Drawing to Hallows

As I go about my days in the Midwest, I notice the fields becoming barren, the frost collecting on roof tops each morning, and the naked branches of trees that have shed all their leaves. The world reminds me of loss and grief. I wonder, what does it mean to hold loss and hope? What does it mean to be a being that harbors both profound sadness and unexpected moments of joy? How do we acknowledge the barren fields in our life and how do we keep warm through the winters while anticipating the spring?

I don’t think there’s an answer to these questions, at least not one that we can put into words. This is part of the mystery of being human: We can hold all of this weight and levity at the same time. The seeming opposites of grief and celebration actually compliment each other, rather than cancelling each other. Our hearts are the meeting grounds of mourning yesterday and expecting tomorrow.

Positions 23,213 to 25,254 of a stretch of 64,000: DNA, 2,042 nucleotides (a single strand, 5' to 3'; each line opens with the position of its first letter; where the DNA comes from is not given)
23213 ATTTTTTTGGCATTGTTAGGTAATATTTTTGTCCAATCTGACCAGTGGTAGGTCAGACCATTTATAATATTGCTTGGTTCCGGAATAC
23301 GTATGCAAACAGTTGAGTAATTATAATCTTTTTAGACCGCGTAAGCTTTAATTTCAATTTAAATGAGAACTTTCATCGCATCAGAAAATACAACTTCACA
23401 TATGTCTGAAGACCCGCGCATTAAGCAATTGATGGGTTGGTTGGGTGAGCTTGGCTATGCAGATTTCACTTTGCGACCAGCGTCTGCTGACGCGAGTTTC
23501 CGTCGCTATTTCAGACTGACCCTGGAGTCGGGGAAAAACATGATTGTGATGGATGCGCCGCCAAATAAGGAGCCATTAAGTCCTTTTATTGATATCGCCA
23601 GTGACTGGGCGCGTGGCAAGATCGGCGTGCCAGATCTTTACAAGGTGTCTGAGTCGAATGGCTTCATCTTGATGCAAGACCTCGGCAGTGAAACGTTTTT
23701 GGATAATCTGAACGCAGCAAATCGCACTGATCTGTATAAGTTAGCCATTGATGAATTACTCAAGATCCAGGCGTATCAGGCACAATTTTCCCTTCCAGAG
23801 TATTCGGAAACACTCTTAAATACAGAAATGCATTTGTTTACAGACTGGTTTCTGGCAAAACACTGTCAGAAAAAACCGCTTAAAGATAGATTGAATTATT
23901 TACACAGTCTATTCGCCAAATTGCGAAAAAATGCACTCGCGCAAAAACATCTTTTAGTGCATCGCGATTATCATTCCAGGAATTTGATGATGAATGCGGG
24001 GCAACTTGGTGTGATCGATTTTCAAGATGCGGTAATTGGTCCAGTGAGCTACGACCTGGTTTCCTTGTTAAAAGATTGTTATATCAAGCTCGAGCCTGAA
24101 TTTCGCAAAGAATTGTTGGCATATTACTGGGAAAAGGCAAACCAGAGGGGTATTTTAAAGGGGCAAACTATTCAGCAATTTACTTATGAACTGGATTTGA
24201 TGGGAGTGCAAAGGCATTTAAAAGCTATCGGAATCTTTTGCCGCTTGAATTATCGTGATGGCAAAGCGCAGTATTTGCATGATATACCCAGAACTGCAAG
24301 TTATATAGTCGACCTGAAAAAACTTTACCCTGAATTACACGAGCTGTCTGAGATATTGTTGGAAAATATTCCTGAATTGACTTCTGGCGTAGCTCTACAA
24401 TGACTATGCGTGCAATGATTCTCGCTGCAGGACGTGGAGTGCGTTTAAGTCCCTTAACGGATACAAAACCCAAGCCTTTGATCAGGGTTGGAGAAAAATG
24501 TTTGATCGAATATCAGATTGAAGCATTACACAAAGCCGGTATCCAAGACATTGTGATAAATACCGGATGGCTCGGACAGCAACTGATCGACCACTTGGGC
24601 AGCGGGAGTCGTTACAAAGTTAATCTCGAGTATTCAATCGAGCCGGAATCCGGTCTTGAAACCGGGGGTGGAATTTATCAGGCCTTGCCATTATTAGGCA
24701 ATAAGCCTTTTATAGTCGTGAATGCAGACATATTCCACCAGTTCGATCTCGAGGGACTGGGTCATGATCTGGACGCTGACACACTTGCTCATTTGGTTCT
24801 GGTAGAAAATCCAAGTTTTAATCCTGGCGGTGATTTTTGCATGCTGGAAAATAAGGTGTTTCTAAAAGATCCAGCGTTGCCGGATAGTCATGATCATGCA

I have come to appreciate grief, loss, and hope in the tears and laughter, smiles and wails, hugs and silent moments that bring us closer to others and closer to ourselves. I have found the sacred in those acts that inspire relationship, those sacred tears and chuckles, the sacred screaming and silence. And I wonder, how is that who we grieve is present in those sacred moments?

Epitaph by Merrit Malloy

When I die
Give what’s left of me away
To children
And old men that wait to die.
And if you need to cry,
Cry for your brother
Walking the street beside you.
And when you need me,
Put your arms
Around anyone
And give them
What you need to give to me.

I want to leave you something,
Something better
Than words
Or sounds.

Look for me
In the people I’ve known
Or loved,
And if you cannot give me away,
At least let me live on in your eyes
And not on your mind.

You can love me most
By letting
Hands touch hands,
By letting
Bodies touch bodies,
And by letting go
Of children
That need to be free.

Love doesn’t die,
People do.
So, when all that’s left of me
Is love,
Give me away.

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